Articles | Volume 7, issue 3
Research article
28 Mar 2014
Research article |  | 28 Mar 2014

Probabilistic approach to cloud and snow detection on Advanced Very High Resolution Radiometer (AVHRR) imagery

J. P. Musial, F. Hüsler, M. Sütterlin, C. Neuhaus, and S. Wunderle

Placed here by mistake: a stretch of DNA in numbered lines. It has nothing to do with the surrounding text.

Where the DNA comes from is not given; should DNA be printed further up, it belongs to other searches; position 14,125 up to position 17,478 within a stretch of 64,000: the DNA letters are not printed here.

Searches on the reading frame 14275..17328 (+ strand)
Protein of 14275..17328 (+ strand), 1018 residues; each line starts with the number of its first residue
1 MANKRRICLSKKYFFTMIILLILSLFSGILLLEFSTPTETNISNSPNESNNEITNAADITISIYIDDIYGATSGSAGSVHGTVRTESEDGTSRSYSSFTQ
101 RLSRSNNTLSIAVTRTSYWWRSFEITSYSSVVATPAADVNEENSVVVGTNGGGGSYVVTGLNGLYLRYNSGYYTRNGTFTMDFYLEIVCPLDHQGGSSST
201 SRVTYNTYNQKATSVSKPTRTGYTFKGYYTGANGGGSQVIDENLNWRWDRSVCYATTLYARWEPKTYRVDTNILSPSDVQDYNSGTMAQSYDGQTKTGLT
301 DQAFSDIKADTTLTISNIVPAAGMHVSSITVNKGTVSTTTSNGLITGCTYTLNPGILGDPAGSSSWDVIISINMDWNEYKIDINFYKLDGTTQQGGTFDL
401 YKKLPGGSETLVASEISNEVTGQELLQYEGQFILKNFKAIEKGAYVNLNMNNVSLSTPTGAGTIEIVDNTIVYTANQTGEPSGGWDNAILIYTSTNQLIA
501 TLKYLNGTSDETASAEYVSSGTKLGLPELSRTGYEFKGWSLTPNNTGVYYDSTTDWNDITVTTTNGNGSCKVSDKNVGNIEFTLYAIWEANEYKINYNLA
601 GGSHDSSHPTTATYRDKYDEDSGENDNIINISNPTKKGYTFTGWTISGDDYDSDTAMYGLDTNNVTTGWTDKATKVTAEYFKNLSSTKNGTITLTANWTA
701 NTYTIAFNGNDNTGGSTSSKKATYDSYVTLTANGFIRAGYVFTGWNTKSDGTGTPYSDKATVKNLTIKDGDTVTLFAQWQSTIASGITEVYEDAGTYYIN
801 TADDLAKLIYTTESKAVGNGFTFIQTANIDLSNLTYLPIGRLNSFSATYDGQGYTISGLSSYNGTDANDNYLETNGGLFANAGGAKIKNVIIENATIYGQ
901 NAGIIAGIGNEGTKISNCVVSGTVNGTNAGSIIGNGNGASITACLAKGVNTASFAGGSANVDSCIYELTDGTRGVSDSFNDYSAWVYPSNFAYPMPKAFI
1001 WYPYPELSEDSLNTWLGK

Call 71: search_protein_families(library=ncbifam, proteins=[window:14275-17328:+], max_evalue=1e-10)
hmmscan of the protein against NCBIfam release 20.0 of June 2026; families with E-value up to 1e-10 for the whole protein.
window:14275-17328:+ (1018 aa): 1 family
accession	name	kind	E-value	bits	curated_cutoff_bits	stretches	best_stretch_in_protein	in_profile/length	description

Abstract. Derivation of probability estimates complementary to geophysical data sets has gained special attention over the last years. Information about a confidence level of provided physical quantities is required to construct an error budget of higher-level products and to correctly interpret final results of a particular analysis. Regarding the generation of products based on satellite data a common input consists of a cloud mask which allows discrimination between surface and cloud signals. Further the surface information is divided between snow and snow-free components. At any step of this discrimination process a misclassification in a cloud/snow mask propagates to higher-level products and may alter their usability. Within this scope a novel probabilistic cloud mask (PCM) algorithm suited for the 1 km × 1 km Advanced Very High Resolution Radiometer (AVHRR) data is proposed which provides three types of probability estimates between: cloudy/clear-sky, cloudy/snow and clear-sky/snow conditions. As opposed to the majority of available techniques which are usually based on the decision-tree approach in the PCM algorithm all spectral, angular and ancillary information is used in a single step to retrieve probability estimates from the precomputed look-up tables (LUTs). Moreover, the issue of derivation of a single threshold value for a spectral test was overcome by the concept of multidimensional information space which is divided into small bins by an extensive set of intervals. The discrimination between snow and ice clouds and detection of broken, thin clouds was enhanced by means of the invariant coordinate system (ICS) transformation. The study area covers a wide range of environmental conditions spanning from Iceland through central Europe to northern parts of Africa which exhibit diverse difficulties for cloud/snow masking algorithms. The retrieved PCM cloud classification was compared to the Polar Platform System (PPS) version 2012 and Moderate Resolution Imaging Spectroradiometer (MODIS) collection 6 cloud masks, SYNOP (surface synoptic observations) weather reports, Cloud-Aerosol Lidar and Infrared Pathfinder Satellite Observations (CALIPSO) vertical feature mask version 3 and to MODIS collection 5 snow mask. The outcomes of conducted analyses proved fine detection skills of the PCM method with results comparable to or better than the reference PPS algorithm.